How to Protect Your Home from a Fire

A house fire is a disastrous, but very preventable, event. Keep yourself, your home and your family safe with these easy, life-saving tips, brought to you by the legal experts at AFSL.

  1. Smoke Detectors and Fire Alarms – The most important investment you can make to protect your home from a fire is in quality smoke detectors. Every floor of your house should be fitted with a smoke detector device and each should be replaced every ten years. If you do not know how old the smoke detectors in your home are, replace them. Make sure the devices are loaded with fresh batteries, and test them regularly. With the onset of new technology, there are even smoke detectors that can be linked to your smartphone, many of which will send notices if the detector has gone off.
  2. Cooking – The kitchen is the primary location for fires in the home, as the mix of open flames, hot surfaces, flammable materials, grease and electrical appliances can be a recipe for disaster. Do not walk away from pots and pans on open flames, if you need to leave the kitchen, turn off the burner. Keep potholders, paper towels, plastic implements and any other flammable objects far away from the stovetop or other hot surfaces. Unplug electrical appliances immediately after use. Invest in splatter screens to prevent grease from hitting open flame. Most importantly, keep a fire extinguisher near the stove in case a fire does start.
  3. Fireplaces and Heaters – Winter and early spring are the most likely times for heating fires. Portable heaters should be placed at least three feet away from flammable materials at all times. Flammable materials in the home include drapes, bedclothes and furnished areas where people and pets normally congregate. Ensure that heaters are well maintained and inspected by a professional regularly. If you have a fireplace, make sure the chimney is clean and free of debris, and always use a fireplace screen.
  4. Smoking – Smoking inside not only stains surfaces and leaves an unpleasant odor, it can also cause fires. Smoking outside, and extinguishing butts thoroughly before discarding them is the best way to prevent smoking-related house fires. If you insist on smoking inside, use deep ashtrays, and never try to extinguish a cigarette into a flammable material. Make sure that you do not smoke in bed, as many cigarette fires occur when a person falls asleep mid-cigarette.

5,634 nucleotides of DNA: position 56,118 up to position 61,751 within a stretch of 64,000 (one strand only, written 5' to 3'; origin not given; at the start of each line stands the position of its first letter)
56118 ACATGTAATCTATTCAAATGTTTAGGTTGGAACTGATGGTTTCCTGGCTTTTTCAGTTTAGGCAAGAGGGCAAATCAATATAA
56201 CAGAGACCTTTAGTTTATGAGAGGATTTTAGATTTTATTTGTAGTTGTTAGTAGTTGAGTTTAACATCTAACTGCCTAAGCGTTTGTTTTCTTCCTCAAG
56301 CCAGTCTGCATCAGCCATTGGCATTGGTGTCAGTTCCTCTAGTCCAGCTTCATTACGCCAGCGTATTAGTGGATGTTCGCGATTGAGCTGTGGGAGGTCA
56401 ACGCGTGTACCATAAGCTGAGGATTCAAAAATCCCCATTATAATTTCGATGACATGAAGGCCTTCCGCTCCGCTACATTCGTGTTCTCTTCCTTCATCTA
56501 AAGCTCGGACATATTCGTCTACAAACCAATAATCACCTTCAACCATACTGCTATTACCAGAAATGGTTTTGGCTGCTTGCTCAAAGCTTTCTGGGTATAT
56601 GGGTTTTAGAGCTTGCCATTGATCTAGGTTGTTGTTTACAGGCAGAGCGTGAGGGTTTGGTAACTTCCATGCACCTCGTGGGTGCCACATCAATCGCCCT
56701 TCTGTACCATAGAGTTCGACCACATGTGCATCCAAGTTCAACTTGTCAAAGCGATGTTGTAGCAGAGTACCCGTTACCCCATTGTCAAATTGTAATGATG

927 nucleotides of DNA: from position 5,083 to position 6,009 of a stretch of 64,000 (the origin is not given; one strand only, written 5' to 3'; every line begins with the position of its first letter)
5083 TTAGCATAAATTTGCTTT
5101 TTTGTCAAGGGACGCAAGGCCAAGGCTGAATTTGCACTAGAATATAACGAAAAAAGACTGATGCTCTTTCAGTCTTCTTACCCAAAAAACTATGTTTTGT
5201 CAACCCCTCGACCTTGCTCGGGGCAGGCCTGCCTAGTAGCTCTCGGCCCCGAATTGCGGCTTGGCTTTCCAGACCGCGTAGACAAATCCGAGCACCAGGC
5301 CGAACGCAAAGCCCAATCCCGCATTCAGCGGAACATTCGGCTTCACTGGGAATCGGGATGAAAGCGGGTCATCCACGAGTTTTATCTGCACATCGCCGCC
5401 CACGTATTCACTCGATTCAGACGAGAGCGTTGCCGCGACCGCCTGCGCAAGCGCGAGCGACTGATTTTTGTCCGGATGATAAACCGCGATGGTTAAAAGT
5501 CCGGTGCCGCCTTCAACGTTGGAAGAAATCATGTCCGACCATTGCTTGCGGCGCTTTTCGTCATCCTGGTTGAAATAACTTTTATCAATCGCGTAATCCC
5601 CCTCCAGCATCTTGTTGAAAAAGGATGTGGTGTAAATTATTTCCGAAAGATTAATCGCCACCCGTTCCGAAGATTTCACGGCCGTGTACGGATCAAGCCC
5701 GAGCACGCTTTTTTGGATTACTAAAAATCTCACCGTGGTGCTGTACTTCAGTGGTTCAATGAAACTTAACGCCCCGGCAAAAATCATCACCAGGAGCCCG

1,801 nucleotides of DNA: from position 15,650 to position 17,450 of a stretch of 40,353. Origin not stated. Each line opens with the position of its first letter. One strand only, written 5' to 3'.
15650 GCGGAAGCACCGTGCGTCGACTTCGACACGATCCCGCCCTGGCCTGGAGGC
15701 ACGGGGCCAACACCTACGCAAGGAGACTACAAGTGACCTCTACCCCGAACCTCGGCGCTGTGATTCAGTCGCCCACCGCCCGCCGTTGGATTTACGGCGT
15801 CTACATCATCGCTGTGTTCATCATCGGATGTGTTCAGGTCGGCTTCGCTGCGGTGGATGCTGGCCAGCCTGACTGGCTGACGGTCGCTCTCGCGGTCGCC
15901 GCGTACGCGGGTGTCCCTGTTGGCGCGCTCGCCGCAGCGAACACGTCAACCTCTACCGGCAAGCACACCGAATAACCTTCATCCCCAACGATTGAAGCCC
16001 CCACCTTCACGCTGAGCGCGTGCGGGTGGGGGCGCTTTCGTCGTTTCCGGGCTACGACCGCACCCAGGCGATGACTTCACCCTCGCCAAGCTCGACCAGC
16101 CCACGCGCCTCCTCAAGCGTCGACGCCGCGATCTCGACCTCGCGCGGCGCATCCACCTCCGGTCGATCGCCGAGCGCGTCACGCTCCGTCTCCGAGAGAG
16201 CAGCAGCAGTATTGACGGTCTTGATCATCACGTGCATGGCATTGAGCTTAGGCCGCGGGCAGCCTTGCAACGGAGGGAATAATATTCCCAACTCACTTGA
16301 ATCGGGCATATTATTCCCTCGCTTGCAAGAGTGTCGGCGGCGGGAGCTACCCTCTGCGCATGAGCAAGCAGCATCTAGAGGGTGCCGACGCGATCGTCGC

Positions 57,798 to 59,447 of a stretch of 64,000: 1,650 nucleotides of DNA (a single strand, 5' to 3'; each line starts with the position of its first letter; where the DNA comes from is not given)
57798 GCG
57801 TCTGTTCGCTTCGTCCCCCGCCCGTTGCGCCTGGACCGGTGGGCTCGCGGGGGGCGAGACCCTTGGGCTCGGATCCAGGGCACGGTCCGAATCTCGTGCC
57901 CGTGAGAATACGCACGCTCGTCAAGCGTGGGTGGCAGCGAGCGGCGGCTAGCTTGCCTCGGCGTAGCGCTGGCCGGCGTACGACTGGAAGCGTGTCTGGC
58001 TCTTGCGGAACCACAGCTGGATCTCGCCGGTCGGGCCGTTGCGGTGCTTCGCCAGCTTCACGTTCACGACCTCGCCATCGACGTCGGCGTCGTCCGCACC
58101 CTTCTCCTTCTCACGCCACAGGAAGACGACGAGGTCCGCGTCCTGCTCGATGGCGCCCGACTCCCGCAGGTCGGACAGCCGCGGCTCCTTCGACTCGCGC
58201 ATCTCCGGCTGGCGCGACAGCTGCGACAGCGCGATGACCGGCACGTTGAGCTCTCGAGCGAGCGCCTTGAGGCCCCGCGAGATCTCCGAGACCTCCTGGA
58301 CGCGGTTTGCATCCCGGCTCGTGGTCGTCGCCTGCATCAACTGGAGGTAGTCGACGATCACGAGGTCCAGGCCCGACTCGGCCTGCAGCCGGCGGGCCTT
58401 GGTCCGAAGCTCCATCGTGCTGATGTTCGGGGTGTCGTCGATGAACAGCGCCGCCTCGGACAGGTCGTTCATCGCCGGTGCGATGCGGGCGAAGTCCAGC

5. Candles – Candles are beautiful, but can be dangerous if carelessly used. Do not leave candles lit in unoccupied rooms, and extinguish candles before leaving the house. The bedroom is full of flammable materials, so candles should be lit elsewhere. Opt for battery-operated candles instead of traditional wax, as these have the same feel of a conventional candle but no open flame.
  6. Electrical Cords – Check your appliances for frayed or worn cords. Make sure plugs fit properly into sockets, and do not run wires underneath rugs or furniture. Have a professional handle any electrical problems you face—DIY repairs can leave you susceptible to hazards.
  7. Children and Pets – Have a conversation with your children about fire safety. Make sure they know what to do and where to go in case of an emergency, and do not leave them or any pets unattended in the kitchen, or near other open flames. Keep matches and lighters stored out of your children’s reach, and use extra blankets and thermal pajamas instead of portable heaters in children’s bedrooms.

The fire loss and burn injury attorneys at AFSL have extensive experience representing victims of fires. For additional information related to protecting your home from a fire, or to speak with an attorney regarding your individual claim, contact our attorneys today.